DIY If/Then Machine

I was thinking about activities to accompany my I Can Code board books, and came up with this fun DIY If/Then machine! This machine uses playdough to create an interactive pop-up animal machine for little ones.


Makey Makey (It’s pricey, but you can find all sorts of online lessons and tutorials for creating lots of tangible inventions for different ages.)
• Playdough (Or fruit! Or marshmallows! Anything conductive, meaning electricity can flow through it, will work.)
• Computer (NOTE: If your computer doesn’t have a USB port, you will need a dongle to connect the Makey Makey.)

STEP 1. Open the Scratch project

Open the Scratch project here.
Click on the green flag to run the project.
Click the fullscreen icon to make it fullscreen.

NOTE: I built this project by “remixing” an existing project under the CC BY-SA 2.0 license by @seraphicheart, who created all of the adorable art!

Scratch is a project of the Scratch Foundation, in collaboration with the Lifelong Kindergarten Group at the MIT Media Lab. It is available for free at

Tip: You can make sure the Scratch project is running properly by pressing the arrow keys to make animals pop up.

STEP 2. Plug in your Makey Makey

Plug in your Makey Makey into your computer. (If your computer throws up a dialog box, you can just dismiss it. You can learn more about setting up your Makey Makey for the first time here.)

STEP 3. Set up your connections

Attach an alligator clip to the following spots on the Makey Makey:
• Left Arrow
• Right Arrow
• Up Arrow
• Down Arrow
• Space
• Earth (typically, you use black for this one)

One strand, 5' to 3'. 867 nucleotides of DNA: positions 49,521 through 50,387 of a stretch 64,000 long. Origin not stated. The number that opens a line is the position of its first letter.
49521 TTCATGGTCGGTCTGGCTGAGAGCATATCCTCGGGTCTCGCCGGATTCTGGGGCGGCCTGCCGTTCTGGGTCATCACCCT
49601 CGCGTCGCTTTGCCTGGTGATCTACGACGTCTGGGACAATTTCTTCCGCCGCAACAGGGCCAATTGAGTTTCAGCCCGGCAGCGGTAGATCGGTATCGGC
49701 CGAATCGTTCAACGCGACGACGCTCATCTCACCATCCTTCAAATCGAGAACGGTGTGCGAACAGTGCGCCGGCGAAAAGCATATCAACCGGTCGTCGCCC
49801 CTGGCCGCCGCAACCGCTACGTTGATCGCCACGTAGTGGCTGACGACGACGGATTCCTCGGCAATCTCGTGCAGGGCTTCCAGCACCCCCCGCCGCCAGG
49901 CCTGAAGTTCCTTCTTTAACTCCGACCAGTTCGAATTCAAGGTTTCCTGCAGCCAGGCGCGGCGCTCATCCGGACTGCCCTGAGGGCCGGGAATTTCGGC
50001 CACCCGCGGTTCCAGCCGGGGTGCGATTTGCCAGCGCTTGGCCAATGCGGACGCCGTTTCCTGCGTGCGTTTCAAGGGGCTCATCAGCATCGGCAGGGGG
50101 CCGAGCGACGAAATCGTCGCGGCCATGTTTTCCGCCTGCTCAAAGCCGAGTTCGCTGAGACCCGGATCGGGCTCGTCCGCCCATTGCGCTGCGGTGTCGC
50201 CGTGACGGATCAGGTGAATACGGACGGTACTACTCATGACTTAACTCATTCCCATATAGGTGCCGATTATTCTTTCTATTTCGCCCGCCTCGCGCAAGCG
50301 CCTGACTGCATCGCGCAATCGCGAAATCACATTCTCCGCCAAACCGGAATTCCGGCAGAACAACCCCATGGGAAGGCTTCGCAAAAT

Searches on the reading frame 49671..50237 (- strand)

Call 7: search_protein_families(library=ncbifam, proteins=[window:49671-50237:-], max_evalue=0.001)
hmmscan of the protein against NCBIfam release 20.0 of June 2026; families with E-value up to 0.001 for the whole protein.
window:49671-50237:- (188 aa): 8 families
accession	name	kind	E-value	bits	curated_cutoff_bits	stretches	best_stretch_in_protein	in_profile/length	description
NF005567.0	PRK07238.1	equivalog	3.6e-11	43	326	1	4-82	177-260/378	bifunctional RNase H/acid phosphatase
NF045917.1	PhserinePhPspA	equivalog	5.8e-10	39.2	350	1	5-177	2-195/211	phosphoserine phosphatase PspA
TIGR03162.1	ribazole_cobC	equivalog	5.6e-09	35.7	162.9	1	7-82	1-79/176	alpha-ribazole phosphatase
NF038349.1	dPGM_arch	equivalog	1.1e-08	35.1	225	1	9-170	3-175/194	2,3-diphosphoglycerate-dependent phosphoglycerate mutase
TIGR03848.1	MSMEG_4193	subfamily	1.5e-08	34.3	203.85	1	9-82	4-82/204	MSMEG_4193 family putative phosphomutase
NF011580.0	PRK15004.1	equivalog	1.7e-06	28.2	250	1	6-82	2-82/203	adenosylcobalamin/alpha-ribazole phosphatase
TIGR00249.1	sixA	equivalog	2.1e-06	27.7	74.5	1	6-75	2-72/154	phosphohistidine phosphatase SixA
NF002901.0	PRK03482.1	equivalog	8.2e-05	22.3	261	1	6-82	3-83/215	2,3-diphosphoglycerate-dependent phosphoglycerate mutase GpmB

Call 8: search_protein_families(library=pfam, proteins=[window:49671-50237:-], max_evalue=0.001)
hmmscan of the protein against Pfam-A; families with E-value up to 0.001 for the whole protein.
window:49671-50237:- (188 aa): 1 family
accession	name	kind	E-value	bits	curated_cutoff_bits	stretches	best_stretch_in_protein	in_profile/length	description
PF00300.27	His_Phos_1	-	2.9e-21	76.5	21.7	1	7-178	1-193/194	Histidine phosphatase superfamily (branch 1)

Attach a playdough ball to other end of each of the alligator clip wires. Be sure to keep track of which one is earth!

STEP 4: Play!

Touch the Earth playdough ball with one hand. Then touch each of the other playdough balls with your other hand to make the animals pop up! IF you press the yellow playdough, THEN what happens?

You can even identify which animals pop-up for each playdough ball and turn them into little animals to match their pop-ups!


When you touch the Earth clip and another clip, you are completing a circuit with your body through the playdough! When a circuit is completed, the Makey Makey sends a signal to the computer, telling it that a key has been pressed. Each of the clips sends a different key command when the circuit is completed.

The Scratch project is listening for keypress commands. When it receives a command from the Makey Makey, it shows the appropriate animal and backdrop, while hiding all the others. If you’d like to see the code, click “see inside” on the project and click on each sprite to see the code attached. (If you’d like to learn more about coding in Scratch, check out their tutorials. If you are new/introducing a younger kid to coding, I recommend trying ScratchJr.)


• Try other conductive materials, like fruit or marshmallows, or cups of water.
• Experiment with materials to figure out what is conductive, and what is not!
• Try hooking up your circuit to other Scratch Makey Makey projects, like the Makey Makey piano or Makey Makey Whack-a-Mole game.

My Books

I Can Code uses simple text, colorful illustrations, and interactive flaps to help little ones discover the building blocks of coding all around them! Released Oct 6, 2020.


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